The senior coalition Social Democrats (PSD) in Romania are losing the battle for a non-confidence vote against themselves. The ruling PSD have triggered a parliamentary non-confidence vote on Wednesday, aiming to oust prime minister Sorin Grindeanu, their own nominee.

The man who was not meant to be king

Grideanu,43, is essentially a prime minister that was appointed in December 2016 as a front man for the President of the Social Democrats, Liviu Dragnea, who is serving a two-year suspended sentence for electoral fraud.

However, the young prime minister appears to be moving away from the role of a front man. Last week, Grideanu was stripped of party membership and his Social Democratic cabinet ministers refused to cooperate with him. The political standoff escalated on Sunday, June 18, when the PSD accused him of “contempt for democratic rules,” proceeding to trigger a no-confidence vote.

The numbers do not add up

The vote is due to take place on Wednesday, June 21.

Grideanu is now creating his own power base and the numbers to oust him do not add up. The government controls 174 seats in a 329 seat lower house, that is, a thin majority of nine MPs. Embarrassingly Gideanu has the support of the junior coalition partner, ALDE, with 20 MPs.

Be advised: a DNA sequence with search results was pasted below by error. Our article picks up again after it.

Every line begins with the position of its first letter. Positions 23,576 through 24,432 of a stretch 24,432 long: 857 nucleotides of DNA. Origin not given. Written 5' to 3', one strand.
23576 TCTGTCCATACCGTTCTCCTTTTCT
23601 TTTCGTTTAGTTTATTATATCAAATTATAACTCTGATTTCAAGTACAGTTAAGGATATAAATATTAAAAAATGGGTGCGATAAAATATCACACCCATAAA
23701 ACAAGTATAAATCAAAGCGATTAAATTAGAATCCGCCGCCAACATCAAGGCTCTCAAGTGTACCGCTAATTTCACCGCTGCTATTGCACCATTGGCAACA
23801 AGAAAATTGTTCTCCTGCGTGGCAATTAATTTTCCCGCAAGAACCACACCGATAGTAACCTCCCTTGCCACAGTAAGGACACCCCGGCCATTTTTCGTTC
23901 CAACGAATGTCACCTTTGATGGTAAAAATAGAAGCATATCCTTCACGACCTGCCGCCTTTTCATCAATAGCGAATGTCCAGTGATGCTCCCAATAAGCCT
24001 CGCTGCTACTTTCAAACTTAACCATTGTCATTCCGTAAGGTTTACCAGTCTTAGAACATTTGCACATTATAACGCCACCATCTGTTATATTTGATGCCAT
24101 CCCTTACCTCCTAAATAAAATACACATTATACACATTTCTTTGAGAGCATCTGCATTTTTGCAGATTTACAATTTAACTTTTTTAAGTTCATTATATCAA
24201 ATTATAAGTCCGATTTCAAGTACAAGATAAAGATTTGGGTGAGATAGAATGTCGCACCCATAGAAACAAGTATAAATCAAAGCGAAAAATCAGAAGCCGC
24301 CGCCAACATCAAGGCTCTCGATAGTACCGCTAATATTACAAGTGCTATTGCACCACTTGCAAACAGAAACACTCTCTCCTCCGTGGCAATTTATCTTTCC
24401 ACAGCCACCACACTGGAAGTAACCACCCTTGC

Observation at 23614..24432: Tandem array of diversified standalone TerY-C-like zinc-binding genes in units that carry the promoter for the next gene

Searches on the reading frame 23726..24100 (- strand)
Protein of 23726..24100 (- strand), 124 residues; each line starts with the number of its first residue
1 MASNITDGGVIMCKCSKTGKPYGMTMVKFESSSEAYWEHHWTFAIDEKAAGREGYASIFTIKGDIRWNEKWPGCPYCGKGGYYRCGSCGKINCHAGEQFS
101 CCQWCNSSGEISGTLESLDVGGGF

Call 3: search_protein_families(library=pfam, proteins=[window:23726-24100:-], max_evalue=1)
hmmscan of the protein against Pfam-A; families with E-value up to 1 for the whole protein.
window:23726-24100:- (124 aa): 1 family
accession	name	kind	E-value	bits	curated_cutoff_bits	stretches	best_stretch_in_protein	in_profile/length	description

The Social Democrats were hoping to counterbalance this with the ethnic Union of Democratic Hungarians (21 seats), but the agreement failed on Tuesday, as the Social Democrats proved unwilling to agree on extra welfare provisions for the minority.

Moreover, there is a sense that Prime Minister Grideanu has some support within the ranks of the Social Democratic Party, but the numbers have not been tested. What is clear is that Grideanu has promised to appoint the former Social Democratic Prime Minister, Victor Ponta, as the Secretary of the Government. Ponta was himself faced corruption allegations in November 2015 and was forced to step down, but he never stopped having strong support within the party, which is now apparently made available to the service of Grideanu.

Social Democrats discredit Social Democrats

If the no-confidence motion passes, the prime minister is deposed and the PSD will make a new appointment, pending the approval of President Klaus Iohannis. In any event, the Social Democrats are experiencing “civil strife,” which may hurt their ability to form a government.

Meanwhile, the Romanian Leu is tumbling to its lowest level since 2012.

And demonstrators are taking to the streets to demand that Romania goes back to the polls, suggesting that corruption is rife and that the President of the PSD, Dragnea, should resign.